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In a recent development, credit reference agency Experian has successfully appealed an enforcement notice issued by the Information Commissioner’s Office (ICO) in the UK. This decision has significant implications for data processing practices and the interpretation of the General Data Protection Regulation (GDPR).


The ICO had previously issued an enforcement notice against Experian, alleging several violations of the GDPR. These violations centered on Experian’s offline direct marketing business, where they obtained personal data from third parties and used it for marketing purposes without explicit consent from the individuals.

The Appeal and Outcome:

Experian challenged the ICO’s findings and appealed the enforcement notice. The First-Tier Tribunal (Information Rights) sided with Experian in February 2023, and the Upper Tribunal recently dismissed the ICO’s subsequent appeal, upholding the original decision.

Key Takeaways:

  • Transparency: The tribunal found that Experian’s privacy notice was sufficiently transparent regarding data processing for marketing purposes.
  • Legitimate Interests: The tribunal allowed Experian to rely on legitimate interests for processing data acquired from third parties, provided it wasn’t considered “surprising” or “invisible” to the individuals involved.
  • Data Sharing: The specific details regarding data sharing practices remain unclear, requiring further interpretation of the GDPR’s framework.

What it Means:

This decision sets a precedent for data processing practices in the UK and potentially beyond. While it provides some clarity on transparency and legitimate interests, it raises questions about data sharing practices and how they align with GDPR principles. Organisations should carefully review their data processing practices and privacy notices in light of this ruling.

Further Considerations:

  • It’s important to note that this is a specific case and may not apply to all data processing activities.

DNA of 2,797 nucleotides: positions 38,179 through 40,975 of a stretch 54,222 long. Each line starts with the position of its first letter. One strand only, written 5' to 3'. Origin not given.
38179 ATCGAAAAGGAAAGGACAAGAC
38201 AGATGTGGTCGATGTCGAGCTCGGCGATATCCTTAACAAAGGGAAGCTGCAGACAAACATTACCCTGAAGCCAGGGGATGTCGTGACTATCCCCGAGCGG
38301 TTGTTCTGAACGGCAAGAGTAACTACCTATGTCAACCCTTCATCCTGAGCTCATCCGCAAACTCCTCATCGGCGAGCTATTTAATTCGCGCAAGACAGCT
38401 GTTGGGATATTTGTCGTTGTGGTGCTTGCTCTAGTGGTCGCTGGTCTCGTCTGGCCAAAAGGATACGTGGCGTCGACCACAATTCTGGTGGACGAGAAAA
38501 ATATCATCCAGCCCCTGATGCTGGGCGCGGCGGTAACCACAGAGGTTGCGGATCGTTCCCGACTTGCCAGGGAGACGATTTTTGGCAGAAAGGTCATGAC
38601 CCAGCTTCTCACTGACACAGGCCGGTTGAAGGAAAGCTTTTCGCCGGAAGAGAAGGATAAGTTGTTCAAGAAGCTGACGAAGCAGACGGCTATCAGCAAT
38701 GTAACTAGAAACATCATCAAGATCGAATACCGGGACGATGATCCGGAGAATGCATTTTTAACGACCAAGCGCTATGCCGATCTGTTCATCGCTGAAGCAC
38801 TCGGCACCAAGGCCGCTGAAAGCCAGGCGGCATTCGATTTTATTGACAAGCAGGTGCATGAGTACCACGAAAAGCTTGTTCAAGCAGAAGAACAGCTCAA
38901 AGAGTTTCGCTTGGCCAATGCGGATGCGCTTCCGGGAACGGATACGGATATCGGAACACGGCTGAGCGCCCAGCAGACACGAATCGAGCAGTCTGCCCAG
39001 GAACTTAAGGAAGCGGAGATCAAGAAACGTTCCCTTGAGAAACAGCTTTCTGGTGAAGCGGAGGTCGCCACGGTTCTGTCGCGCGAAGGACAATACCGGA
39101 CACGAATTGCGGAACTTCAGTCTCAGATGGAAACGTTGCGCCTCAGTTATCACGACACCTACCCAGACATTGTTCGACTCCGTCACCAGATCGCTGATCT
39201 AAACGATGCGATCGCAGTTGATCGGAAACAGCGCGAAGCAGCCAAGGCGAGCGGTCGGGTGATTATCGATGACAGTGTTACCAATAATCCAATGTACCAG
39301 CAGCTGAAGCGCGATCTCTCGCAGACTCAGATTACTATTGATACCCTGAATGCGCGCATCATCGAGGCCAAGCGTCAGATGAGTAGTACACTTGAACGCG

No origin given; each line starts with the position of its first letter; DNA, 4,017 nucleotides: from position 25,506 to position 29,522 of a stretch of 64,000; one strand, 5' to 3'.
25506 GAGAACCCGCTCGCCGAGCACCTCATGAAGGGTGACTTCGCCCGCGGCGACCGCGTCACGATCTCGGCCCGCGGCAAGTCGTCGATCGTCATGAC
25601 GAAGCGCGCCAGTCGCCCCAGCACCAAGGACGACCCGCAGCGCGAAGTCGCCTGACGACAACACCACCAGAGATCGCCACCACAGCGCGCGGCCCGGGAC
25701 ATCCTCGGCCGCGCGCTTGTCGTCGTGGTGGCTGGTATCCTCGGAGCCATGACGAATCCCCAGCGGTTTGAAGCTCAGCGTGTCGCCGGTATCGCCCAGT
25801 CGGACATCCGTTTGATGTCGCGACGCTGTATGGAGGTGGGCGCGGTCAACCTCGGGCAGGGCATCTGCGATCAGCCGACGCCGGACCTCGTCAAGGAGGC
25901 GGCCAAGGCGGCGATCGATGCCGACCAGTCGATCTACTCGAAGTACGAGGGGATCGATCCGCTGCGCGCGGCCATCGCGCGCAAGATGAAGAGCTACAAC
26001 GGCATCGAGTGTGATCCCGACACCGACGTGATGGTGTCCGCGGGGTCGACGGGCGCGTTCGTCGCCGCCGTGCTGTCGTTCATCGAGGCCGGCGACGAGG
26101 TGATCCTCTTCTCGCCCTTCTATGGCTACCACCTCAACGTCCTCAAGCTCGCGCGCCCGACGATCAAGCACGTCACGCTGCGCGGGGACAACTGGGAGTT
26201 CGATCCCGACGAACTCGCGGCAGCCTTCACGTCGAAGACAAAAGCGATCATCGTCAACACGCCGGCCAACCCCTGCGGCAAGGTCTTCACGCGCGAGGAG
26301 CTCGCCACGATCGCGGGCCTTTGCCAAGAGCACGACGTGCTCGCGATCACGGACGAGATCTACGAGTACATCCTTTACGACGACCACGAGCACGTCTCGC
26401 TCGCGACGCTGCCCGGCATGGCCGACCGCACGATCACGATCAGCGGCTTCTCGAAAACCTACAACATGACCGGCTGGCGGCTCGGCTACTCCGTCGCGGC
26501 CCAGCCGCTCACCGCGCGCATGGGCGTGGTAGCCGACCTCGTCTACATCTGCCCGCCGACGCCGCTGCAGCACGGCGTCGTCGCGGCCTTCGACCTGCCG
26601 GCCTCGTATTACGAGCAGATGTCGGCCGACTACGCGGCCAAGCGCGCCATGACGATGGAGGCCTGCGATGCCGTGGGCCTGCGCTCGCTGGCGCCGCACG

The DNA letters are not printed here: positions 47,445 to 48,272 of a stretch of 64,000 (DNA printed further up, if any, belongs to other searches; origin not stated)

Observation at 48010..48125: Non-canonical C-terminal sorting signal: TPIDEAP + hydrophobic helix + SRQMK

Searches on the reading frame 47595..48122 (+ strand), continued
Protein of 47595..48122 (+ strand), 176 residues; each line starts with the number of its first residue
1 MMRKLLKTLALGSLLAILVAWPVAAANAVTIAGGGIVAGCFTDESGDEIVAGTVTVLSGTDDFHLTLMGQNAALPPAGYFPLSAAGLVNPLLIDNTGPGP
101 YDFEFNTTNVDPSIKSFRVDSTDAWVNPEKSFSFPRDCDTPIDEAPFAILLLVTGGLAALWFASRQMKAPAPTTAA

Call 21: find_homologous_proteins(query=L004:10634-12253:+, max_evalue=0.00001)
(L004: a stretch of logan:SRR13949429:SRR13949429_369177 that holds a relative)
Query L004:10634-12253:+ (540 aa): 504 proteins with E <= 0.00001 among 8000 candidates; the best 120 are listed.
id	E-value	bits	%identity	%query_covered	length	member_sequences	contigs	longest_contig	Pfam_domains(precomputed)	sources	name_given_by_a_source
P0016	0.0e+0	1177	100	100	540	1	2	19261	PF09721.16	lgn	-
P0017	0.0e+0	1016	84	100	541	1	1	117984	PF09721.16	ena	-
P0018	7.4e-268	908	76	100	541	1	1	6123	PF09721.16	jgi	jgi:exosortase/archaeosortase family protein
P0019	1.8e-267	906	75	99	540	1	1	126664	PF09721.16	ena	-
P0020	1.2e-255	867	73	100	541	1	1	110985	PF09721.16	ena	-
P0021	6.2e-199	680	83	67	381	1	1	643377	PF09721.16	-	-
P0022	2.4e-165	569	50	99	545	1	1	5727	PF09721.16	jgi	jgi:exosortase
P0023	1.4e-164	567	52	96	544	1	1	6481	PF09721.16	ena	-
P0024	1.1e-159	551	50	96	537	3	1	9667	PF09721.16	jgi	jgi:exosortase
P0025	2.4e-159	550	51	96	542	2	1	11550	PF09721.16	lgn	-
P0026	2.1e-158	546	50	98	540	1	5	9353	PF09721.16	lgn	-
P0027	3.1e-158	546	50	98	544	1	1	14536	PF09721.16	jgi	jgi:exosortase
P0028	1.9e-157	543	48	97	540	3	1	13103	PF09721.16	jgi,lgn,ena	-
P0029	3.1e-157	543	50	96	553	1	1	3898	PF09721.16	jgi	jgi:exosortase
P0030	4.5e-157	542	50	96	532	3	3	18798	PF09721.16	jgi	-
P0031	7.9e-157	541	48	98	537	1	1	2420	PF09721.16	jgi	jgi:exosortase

• Organisations should continue to monitor developments in data privacy regulations and best practices.

Looking Ahead:

The Experian vs ICO case highlights the ongoing debate surrounding data privacy regulations and their interpretation. This decision is likely to be further analysed by legal professionals and may influence future data protection enforcement actions.

A word from our Director, Vic Pooley:

This is an interesting development for the industry, not least because there has always been a lot of disagreements in relation to whether “legitimate interest” or “consent” is the most appropriate basis for processing consumer marketing data. That coupled with the fact a Legitimate Interest Assessment (LIA) is an internal risk assessment document very much open to interpretation.

The biggest surprise for me though was the Tribunals allowing Experian to rely on third-party privacy policies, even when they did not mention Experian as a brand (I always believed it was a requirement to have our brand and our clients named on the privacy policies). This confirms that if you can prove LI as a lawful basis, processing is permissible, whether the data subject has been informed where & with whom the information will be shared, or not. They agreed that even though some data was initially collected under consent, Experian could process it under legitimate interest. Again, this was surprise!

Whichever side of the fence you fall, this case just highlights the fact that ICO need to provide further clarity to avoid the ambiguous interpretations between these two data processing positions, which has plagued the industry since 2018. It also highlights that marketing, when done well, is considered as much of a legitimate interest to the consumer as well as the brand advertising.

Either way, I’ve had my popcorn out on this one!